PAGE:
Road runners: Cubs deFeat deGrom to sweep Mets and run road winning streak to five games
Victor Caratini, playing for injured first baseman Anthony Rizzo, drove in all four runs with two homers off Cy Young winner Jacob deGrom for a 4-1 victory Thursday.
NEW YORK — What in the name of Tom Seaver just happened?
The struggling Cubs – who have been inexplicably much worse on the road this season – just beat two of the best starting pitchers in the league the last two nights for their first road sweep since April in Miami against the woeful Marlins.
Ten runs in three innings against Noah Syndergaard Wednesday night. An injury replacement blasting reigning Cy Young winner Jacob deGrom for two home runs in a 4-1 victory Thursday night.
Lather, rinse, repeat. Same result in the same place every day they showed up.
Talk about Groundhog Day.
Cue the Bill Murray entrance.
No, really. The Chicago actor showed up for a clubhouse cameo after the Cubs’ fifth consecutive road victory.
“I saw him,” said Victor Caratini, the guy who filled in for injured Anthony Rizzo and delivered a tying home run in the second and three-run, go-ahead shot in the seventh.
Not that Caratini seemed to know exactly who Murray was – or necessarily anything about his movies: “They’re OK.”
But every millennial in that building knew who deGrom was when he took the moundThurday – and Syndergaard before him, and Marcus Stroman the night before that.
“This whole series was huge for us, facing those three guys coming in here and getting a sweep,” said Cubs starter Jon Lester, who gave up a first-inning home run but settled down to pitch six crafty innings to out-duel deGrom. “We all know our road woes.”
Until winning their last two road series, the Cubs hadn’t won one in 12 consecutive on the road.
And none all season looked less likely than this one – especially what a gantlet of pitchers that included a right-hander Thursday who was 4-0 with a 1.04 ERA in his previous eight starts.
“Who would have thought two homers off of deGrom?” Lester said of Caratini.
Caratini admittedly has grown into a more confident hitter, catcher and handler of veteran pitchers since picking up more playing time in recent weeks with starting catcher Willson Contreras sidelined with a hamstring injury.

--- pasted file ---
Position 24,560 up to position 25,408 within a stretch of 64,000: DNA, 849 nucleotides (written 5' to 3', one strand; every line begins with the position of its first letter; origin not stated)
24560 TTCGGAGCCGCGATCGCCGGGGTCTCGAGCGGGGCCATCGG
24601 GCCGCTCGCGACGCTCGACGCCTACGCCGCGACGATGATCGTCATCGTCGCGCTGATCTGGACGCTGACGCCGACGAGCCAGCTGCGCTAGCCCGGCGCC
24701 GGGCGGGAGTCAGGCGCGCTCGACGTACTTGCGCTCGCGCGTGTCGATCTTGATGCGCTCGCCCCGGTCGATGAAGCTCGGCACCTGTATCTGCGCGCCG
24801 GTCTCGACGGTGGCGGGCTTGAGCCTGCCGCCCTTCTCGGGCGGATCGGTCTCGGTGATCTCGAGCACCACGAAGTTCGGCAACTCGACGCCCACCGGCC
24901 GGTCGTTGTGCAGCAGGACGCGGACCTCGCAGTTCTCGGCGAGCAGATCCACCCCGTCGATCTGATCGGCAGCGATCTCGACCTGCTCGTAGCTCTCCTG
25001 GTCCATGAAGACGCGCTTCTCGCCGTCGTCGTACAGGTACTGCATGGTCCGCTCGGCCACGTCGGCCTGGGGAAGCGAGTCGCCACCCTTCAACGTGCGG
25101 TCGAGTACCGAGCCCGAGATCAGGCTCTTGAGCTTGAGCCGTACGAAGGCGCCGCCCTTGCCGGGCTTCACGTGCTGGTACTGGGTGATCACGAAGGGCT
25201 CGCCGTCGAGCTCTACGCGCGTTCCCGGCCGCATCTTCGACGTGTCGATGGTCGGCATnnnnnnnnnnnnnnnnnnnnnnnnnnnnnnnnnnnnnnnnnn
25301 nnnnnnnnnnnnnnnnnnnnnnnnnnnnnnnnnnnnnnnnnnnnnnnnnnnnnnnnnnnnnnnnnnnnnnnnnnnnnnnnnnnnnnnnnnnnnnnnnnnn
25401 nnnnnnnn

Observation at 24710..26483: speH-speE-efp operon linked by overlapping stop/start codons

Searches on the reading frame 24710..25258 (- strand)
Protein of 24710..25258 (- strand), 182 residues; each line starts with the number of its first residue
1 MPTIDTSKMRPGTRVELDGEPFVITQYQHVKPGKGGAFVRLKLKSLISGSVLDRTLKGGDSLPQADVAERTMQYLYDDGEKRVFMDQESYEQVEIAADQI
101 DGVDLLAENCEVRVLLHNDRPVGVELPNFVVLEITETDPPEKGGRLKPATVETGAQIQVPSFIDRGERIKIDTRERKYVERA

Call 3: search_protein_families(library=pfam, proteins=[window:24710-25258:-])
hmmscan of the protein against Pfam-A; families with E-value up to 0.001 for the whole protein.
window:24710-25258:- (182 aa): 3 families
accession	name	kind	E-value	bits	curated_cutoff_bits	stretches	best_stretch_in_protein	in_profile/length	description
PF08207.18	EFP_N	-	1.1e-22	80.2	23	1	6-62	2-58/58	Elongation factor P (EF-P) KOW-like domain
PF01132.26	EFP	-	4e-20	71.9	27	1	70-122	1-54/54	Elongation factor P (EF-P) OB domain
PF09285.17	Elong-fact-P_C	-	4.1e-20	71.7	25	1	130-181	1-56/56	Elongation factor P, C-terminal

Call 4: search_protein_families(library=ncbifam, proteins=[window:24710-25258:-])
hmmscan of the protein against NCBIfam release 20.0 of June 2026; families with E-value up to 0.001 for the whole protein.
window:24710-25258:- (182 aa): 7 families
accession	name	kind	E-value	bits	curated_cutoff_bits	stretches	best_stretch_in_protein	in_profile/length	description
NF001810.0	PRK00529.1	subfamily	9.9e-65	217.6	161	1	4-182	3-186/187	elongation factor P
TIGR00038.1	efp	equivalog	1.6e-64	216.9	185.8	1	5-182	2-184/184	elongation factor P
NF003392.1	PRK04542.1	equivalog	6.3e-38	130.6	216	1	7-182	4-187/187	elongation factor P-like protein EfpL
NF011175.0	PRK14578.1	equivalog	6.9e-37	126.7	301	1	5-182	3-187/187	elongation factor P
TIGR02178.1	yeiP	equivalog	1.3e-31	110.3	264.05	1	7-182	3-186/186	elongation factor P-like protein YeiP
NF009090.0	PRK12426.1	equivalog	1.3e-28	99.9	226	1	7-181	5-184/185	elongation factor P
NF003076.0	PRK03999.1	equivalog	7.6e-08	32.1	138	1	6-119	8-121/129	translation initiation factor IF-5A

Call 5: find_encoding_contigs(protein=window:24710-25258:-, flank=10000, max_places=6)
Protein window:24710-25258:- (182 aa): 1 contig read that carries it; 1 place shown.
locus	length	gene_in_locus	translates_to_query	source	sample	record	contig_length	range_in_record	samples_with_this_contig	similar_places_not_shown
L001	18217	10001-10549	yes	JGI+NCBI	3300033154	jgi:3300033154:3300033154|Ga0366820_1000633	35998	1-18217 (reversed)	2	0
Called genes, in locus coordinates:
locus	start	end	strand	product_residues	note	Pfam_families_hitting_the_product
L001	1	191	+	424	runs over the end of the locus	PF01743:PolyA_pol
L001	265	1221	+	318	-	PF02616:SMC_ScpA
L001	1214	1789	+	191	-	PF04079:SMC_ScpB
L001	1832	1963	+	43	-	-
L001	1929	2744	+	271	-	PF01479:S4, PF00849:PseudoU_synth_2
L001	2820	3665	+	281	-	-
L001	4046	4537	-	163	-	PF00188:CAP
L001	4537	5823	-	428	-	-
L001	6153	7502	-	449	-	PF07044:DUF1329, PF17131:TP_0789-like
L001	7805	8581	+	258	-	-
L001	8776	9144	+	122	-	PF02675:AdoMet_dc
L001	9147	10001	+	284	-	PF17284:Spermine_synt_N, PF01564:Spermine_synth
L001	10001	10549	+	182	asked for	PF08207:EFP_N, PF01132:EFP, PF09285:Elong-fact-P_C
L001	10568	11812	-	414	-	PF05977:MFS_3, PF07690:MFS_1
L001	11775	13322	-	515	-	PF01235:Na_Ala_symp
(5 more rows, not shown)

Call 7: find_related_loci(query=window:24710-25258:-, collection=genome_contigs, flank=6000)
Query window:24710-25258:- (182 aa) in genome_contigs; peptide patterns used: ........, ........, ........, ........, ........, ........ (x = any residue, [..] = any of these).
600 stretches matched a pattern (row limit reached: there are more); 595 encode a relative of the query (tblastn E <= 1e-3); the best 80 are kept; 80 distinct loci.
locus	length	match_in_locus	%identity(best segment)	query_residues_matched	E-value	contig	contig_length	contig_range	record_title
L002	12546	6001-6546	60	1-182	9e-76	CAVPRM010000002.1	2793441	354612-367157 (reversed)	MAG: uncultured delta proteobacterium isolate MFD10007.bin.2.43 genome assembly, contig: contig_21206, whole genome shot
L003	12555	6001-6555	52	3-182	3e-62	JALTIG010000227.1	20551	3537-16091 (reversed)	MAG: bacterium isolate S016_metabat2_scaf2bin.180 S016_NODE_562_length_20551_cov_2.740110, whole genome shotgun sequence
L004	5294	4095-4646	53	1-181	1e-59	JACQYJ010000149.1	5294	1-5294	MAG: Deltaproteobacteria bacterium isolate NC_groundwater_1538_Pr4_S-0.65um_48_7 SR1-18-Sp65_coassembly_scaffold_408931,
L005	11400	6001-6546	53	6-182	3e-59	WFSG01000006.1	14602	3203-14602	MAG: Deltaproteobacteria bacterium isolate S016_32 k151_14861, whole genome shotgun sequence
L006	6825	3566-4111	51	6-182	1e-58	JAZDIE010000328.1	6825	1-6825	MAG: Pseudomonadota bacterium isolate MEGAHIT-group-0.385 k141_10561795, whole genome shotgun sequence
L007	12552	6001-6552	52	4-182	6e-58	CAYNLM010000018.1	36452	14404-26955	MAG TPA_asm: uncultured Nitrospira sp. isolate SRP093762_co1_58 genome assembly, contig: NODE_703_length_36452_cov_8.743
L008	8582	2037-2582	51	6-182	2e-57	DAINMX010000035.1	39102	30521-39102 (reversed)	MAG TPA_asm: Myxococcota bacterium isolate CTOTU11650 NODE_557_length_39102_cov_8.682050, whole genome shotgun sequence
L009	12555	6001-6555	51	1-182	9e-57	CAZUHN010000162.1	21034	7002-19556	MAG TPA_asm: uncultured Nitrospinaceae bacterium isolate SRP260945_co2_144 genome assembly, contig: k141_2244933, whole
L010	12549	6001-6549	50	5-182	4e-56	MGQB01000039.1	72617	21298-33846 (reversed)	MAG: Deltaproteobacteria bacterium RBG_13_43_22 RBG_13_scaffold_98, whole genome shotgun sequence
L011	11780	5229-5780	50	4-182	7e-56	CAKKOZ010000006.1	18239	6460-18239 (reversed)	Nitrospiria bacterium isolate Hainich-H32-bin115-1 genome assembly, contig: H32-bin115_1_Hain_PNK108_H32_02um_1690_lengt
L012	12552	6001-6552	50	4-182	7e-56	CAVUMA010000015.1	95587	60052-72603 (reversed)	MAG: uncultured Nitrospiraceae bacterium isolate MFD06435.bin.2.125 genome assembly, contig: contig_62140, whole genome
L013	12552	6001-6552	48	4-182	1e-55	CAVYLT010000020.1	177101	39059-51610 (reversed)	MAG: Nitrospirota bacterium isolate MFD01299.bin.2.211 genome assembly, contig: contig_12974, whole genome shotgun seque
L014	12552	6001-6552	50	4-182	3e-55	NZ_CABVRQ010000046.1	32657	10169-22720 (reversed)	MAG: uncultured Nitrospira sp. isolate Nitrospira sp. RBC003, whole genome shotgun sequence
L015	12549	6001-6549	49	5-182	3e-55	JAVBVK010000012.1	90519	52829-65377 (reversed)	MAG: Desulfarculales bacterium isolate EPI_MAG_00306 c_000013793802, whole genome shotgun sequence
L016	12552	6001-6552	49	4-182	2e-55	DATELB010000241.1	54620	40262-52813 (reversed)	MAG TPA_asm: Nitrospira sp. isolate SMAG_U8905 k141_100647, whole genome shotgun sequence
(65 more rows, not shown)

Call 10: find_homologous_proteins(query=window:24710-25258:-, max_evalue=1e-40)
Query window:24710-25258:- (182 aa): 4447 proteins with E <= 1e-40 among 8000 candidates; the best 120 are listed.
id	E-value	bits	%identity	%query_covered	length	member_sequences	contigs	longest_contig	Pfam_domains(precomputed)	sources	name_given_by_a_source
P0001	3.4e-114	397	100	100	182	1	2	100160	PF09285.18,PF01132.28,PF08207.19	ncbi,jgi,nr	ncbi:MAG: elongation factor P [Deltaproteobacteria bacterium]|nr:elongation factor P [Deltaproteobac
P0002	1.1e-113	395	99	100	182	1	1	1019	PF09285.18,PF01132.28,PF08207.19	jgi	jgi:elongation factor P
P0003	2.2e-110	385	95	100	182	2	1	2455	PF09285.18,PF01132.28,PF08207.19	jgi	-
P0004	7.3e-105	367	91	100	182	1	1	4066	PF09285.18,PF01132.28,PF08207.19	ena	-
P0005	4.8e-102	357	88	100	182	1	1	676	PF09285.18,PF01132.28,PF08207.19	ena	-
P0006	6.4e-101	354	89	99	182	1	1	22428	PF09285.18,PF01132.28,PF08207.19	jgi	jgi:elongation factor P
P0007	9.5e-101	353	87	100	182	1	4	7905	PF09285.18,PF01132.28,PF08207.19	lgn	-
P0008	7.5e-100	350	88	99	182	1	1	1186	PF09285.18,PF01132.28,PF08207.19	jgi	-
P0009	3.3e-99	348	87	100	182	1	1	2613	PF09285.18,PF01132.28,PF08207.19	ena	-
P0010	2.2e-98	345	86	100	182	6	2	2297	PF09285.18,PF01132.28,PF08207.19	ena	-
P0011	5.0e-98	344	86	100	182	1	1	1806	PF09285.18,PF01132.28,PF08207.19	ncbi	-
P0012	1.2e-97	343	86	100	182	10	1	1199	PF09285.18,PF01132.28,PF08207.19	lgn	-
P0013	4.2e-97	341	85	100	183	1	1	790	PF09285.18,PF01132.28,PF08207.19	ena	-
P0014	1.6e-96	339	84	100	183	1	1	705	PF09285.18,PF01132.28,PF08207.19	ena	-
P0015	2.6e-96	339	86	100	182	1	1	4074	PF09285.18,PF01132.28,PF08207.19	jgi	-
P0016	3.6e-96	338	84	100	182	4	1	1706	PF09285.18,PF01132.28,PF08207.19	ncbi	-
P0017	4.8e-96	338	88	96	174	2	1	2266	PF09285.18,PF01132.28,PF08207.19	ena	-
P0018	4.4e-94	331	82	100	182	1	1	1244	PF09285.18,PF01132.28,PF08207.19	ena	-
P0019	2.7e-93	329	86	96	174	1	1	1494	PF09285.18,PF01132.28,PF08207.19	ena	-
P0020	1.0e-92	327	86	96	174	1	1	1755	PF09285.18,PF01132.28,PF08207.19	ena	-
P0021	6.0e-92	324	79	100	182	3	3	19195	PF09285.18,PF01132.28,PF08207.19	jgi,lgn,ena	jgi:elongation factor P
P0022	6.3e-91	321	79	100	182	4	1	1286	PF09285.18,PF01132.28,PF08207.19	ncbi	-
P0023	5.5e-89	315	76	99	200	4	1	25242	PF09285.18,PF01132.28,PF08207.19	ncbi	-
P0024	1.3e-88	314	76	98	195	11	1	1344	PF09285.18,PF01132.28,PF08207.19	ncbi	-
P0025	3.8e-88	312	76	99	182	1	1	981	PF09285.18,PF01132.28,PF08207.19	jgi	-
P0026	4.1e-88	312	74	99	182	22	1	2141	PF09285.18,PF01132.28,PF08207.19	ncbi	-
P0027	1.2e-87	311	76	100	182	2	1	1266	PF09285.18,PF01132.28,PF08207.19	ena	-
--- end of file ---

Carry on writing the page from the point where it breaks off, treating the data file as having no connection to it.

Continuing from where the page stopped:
The less explosive, quieter contribution of Lester on this night might have signaled the bigger development.
Three of Lester’s previous five starts in August were rough ones, including six runs on nine hits in a loss to Washington Friday, in which he didn’t get out of the fifth inning.
“Usually I pitch better this time of the year, and I think that added the extra frustration this last month to what was going on,” Lester said.
Manager Joe Maddon said even before the game that with Lester’s velocity at a normal level, he was confident in the big-game veteran’s ability to execute and finish strong despite recent struggles.
“I think he’s ready for that,” Maddon said. “I think he knows how important he is for us. The guy just flat competes, and I love that about him.”
Said Lester: “We’re all important down the stretch. We all have to play well and pitch well going forward. But I know how important I am to the rotation, just keeping the line moving, saving our bullpen.”
The Cubs moved to 1½ games back of the idle, first-place Cardinals in the Natoinal League Central with 29 games to play.
That includes 15 at home, starting with a quick stop home for five games against the Brewers and Mariners.
All but six of their remaining games are against NL Central opponents, including seven against the Cardinals in the final 10 games of the season.
Lester thinks that despite the dispiriting sweep last weekend by the Nationals at Wrigley Field, this one in New York might finally be the turning point they’ve expected for four months.
“The biggest thing is coming into New York and facing Stroman, Syndergaard and deGrom,” he said after the Cubs scored 19 runs off those All-Star starters. “That’s big for us, especially our hitters. It’s a big confidence booster for those guys.”